True, you never know when the highest leverage situation will arise, but you also don't know in advance when you are going to have a one or two run lead in the 9th inning either. You may save your best reliever for a save situation that never arises because an inferior reliever blew the game in a critical situation earlier in the game that your "closer" could have extinguished.
It seems to me that the Closer is the pitcher that is used with the least regularity. Sometimes he pitches two, three, four days in a row. Other times he goes a week without being used.
If your ace reliever takes a long time to warm up or can't handle irregular use, then put him in the rotation where he gets all the time he needs to warm up and prepare and he always knows days in advance when he will be pitching.
I'm of the opinion, especially after last year, that Lincecum is a bigger weapon out of the pen because of his ability to be ready at a moments notice as well as his ability to throw several innings if needed. They don't call him "The Freak" for nothing though. That's a rare thing.
Everything that can be counted does not necessarily count; everything that counts cannot necessarily be counted.
All the dishes rattle in the cupboards when the elephants arrive
I agree wholeheartedly that a run in the 8th is equal to the same amount as a run in the 1st. However I think runs later in the game can be much more difficult to come by. What gets lost in the entire argument is pressure and the sense of finality that teams face. If you have what is percieved as a lock down closer it makes a manager force the issue in the 6th, 7th and 8th innings. You are forced to take more chances in a close game because you "think" the realities of scoring off an "elite" closer is difficult. Go look at game threads when its a tight ball game and see all the nerves pouring themselves over the posts. Humans playing the game feel those nerves too.
In reality until a manager decides to buck the trend, we will not have any "proof" that closers don't matter. Until we have a manager who decides to go closer by committee we won't know if that way works better than what has become standard over the past decades.
...the 2-2 to Woodsen and here it comes...and it is swung on and missed! And Tom Browning has pitched a perfect game! Twenty-seven outs in a row, and he is being mobbed by his teammates, just to the thirdbase side of the mound.
This seems soooooo simple and people are over complicating the issue.
A reliever on average pitches 55-80 innings.
A healthy starter on average pitches 150-200 innings.
Let's assume that Chapman is effective in both roles. A starter is double the value by having almost twice the innings logged. It's simple.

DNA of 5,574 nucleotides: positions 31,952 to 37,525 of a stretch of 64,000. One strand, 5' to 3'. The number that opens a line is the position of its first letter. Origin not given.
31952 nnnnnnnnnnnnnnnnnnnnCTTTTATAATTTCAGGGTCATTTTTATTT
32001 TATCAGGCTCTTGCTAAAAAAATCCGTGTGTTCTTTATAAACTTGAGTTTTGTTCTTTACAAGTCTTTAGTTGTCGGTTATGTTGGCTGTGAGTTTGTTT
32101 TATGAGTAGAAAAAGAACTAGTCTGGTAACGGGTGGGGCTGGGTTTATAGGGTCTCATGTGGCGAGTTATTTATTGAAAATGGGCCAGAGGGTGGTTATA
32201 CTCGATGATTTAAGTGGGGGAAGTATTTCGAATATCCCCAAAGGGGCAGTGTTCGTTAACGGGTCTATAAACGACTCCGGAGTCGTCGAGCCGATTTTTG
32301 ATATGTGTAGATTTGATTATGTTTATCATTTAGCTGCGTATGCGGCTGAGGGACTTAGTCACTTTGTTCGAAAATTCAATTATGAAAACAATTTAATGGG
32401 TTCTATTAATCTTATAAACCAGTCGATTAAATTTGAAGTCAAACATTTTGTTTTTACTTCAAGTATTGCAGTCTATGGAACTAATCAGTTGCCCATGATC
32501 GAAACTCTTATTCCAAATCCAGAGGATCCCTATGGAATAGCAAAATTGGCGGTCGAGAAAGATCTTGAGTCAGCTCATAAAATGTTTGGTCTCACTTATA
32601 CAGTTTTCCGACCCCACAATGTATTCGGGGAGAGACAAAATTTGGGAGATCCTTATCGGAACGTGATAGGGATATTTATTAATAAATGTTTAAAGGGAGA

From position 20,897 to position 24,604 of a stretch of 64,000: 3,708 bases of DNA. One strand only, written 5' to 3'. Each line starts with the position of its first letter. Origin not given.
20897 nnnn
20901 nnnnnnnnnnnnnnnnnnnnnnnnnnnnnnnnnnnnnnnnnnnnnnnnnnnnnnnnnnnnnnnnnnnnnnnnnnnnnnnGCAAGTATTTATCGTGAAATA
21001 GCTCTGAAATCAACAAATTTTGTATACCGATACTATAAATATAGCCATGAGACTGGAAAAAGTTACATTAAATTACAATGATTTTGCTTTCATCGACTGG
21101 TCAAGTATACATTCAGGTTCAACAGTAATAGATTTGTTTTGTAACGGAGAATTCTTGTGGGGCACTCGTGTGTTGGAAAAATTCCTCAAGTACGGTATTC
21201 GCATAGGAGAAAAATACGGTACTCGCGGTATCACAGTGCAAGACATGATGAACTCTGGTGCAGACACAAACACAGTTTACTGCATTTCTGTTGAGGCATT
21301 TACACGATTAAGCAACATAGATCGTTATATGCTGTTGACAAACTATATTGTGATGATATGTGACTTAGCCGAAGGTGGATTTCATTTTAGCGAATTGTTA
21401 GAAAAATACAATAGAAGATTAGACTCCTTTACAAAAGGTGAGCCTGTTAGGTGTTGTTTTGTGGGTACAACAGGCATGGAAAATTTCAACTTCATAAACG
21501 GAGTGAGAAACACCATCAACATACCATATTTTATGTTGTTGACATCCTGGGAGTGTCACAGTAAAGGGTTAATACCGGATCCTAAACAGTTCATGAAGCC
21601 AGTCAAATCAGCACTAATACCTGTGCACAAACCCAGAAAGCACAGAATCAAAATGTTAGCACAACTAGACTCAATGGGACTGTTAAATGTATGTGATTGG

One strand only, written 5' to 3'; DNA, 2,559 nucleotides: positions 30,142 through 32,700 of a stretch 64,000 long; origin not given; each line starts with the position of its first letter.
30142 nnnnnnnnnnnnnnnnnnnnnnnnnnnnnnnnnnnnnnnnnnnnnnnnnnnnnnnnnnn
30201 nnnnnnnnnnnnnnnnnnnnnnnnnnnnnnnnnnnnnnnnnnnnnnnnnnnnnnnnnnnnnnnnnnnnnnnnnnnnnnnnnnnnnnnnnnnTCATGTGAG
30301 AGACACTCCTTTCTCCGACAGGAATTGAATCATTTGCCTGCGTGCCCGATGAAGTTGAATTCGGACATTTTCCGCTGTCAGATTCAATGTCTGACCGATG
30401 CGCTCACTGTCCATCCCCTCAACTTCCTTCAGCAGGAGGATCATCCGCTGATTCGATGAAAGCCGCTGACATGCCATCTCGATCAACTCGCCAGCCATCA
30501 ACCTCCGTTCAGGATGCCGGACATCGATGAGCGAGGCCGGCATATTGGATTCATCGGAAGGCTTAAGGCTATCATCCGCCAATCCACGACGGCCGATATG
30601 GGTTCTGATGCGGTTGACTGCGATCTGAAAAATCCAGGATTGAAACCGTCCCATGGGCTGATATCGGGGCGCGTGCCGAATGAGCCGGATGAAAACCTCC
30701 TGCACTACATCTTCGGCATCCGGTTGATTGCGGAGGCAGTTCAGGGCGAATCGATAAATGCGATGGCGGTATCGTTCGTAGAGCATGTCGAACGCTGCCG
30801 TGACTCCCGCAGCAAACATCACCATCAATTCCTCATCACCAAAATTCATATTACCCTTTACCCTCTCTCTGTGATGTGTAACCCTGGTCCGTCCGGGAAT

The closer role has the perception of higher importance but statistically doesn't. 3 outs in the 4th are just as important as 3 outs in the 9th. Also the closer gets the glory of the victory for throwing 10-25 pitches while the starter that threw 100+ is in dugout wearing a jacket. I think fans "feel" closer are more important than than truly are.
The problem I have with this analysis is that the answer to whether a closer matters would likely get buried in the noise of what is apparent anytime you do analysis like this... pretty much every single factor, and every single player, has less of an impact on who wins and loses games than any of use realize.
It's the same reason we saw last year when Votto got injured. When he went down, statistically we started understanding that we were projected to win about 59% of our games instead of 60 (estimating here). Does that mean there is no point in having Votto if he only makes 1% of a difference? Obviously not.
I think baseball teams really do aim for that .01 improvement in their chance of winning. Maybe even .001.
As a slight tangent, I think odds are less important for this particular team over the long haul. It's a playoff team. Once we get there, the title will come down to 1 or 2 situations that decide if we go home or we go on. Not a sample size of 500,000... just a couple situations. In those situations, I don't care about numbers anymore. I want a guy on my roster that I believe will come through in that moment. If that moment is the 6th, 7th, 8th, or 9th inning, I really don't care.
I'm just glad I'm not a manager and I get to throw pot shots from the peanut gallery.
Pay attention to the open sky
Cueto faced 529 batters in a game within one run. Champman 124. Just depends on ones definition of high leverage.
Granted, someone like Cueto or Arroyo is going to see more of those situations over the course of a season, but someone like Logan Ondrusek or Sean Marshall was in that situation more frequently albeit at a lesser amount of innings.
Last edited by bigredmechanism; 03-15-2013 at 12:09 PM.
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My philosophy is the best pitcher should pitch the most innings. I believe the closer role is overvalued. It has a perception and feeling of being more important where objectively it is not. A game feels more important in the 7-9th than the 3-6, even though they have the same value of needing 3 outs. A game can be lost in any inning but with the sense of urgency of "time running out", closers are overvalued in their role of winning a game.
Last edited by Trajinous; 03-15-2013 at 12:32 PM.